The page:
Economic growth and the fiscal deficit have had a lot of attention in this election campaign. But the current account deficit may be more important.
Imports may cause more problems, as current account deficits, than government spending, as fiscal deficits, or the level of GDP growth. (“Debts and deficits, Europe”, December 2011, https://ammpol.wordpress.com/ammten ).
To improve the current account, consumption should be reduced and production encouraged. A relevant policy was favoured by the FoE in the European election campaign. They recommended “a new EU economic strategy . . . which shifts the tax burden from labour to resource consumption” ( http://www.manchesterfoe.org.uk/eu-election-survey-response-peter-cranie-green-party/ ). Citizens incomes could be used to make resource taxes progressive. (“Red and blue reasons for a Green tax switch”, https://ammpol.wordpress.com/ammgts).
In the UK in the quarter-century from 1987 to 2012, the trade balance, exports minus imports, was nearly always negative, and the government balance, government spending minus tax receipts, was mostly positive.
The domestic private sector balance, private savings minus private investment spending, was also mostly positive, with two three-year exceptions, from 1987, when the sharemarket crashed, and around 2000, when the dot-com crash happened.
Richard C. Koo wrote in 2009 that under ideal conditions, a country’s economy should have the household sector as net savers and the corporate sector as net borrowers, with the government budget nearly balanced and net exports near zero. ( http://en.wikipedia.org/wiki/Balance_sheet_recession ).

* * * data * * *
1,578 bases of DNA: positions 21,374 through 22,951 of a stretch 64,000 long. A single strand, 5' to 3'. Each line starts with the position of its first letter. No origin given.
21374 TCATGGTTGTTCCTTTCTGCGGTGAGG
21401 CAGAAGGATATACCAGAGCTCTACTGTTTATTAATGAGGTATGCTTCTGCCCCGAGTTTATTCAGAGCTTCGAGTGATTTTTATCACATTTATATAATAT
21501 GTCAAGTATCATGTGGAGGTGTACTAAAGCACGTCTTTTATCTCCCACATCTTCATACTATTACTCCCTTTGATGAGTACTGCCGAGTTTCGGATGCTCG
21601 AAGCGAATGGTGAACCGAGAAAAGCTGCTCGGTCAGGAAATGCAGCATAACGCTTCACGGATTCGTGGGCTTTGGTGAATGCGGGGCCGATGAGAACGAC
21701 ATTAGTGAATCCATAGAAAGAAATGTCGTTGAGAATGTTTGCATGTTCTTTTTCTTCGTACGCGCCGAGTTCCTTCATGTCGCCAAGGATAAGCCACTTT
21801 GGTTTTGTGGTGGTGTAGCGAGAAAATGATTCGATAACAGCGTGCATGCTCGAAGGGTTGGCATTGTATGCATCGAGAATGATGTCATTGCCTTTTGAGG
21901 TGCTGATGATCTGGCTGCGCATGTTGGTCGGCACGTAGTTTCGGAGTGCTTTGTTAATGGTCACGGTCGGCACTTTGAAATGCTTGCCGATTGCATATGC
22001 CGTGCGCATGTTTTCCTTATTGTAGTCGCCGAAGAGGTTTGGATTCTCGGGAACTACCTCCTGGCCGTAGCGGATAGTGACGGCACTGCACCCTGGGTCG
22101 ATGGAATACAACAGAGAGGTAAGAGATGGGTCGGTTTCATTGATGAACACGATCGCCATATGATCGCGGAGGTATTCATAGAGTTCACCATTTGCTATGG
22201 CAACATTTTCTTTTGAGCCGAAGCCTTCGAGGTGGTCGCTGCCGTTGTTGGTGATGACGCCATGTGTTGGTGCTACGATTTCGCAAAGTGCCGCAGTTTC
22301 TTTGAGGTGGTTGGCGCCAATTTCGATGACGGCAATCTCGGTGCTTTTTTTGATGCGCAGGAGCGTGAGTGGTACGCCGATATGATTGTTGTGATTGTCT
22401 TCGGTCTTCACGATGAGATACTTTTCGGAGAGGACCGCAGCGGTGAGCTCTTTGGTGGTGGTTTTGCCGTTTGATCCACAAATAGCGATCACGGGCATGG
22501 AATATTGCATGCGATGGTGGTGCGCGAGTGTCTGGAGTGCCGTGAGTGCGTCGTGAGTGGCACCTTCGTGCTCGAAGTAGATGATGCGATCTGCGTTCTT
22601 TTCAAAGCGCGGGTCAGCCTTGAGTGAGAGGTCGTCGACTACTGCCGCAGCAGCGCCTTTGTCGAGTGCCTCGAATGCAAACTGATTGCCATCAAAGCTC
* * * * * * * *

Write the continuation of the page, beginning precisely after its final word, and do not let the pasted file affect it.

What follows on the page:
Fred Bethune described three examples of sectoral balances in the USA ( http://stopmebeforeivoteagain.org/2010/07/intro_to_economism.html ):
Clinton Era (1992-2000): The trade deficit results in the foreign sector saving. The government also saves by reducing its deficit and eventually establishing a fiscal surplus. The private sector picks up the slack by increasing its borrowing, encouraged by Greenspan’s low interest rates.
Trend: private dissaving, public saving, foreign saving .
Bush Era (2000-2008): The trade deficit is still widening, and the foreign sector is saving even more (Bernanke’s “savings glut”). The drag from the trade deficit is so bad that Bush’s large fiscal deficits and Greenspan’s low interest rates are necessary to keep the economy afloat. Trend: private dissaving, public dissaving, foreign saving .
Obama Era (2008-2010): The trade deficit is still an issue, but now the private savings rate has gone up while private borrowing has collapsed. The private sector can’t be convinced to increase its borrowing, even with interest rates at 0%. Now the public sector has to pick up the slack for two sectors, necessitating huge deficits. Trend: private saving, public dissaving, foreign saving.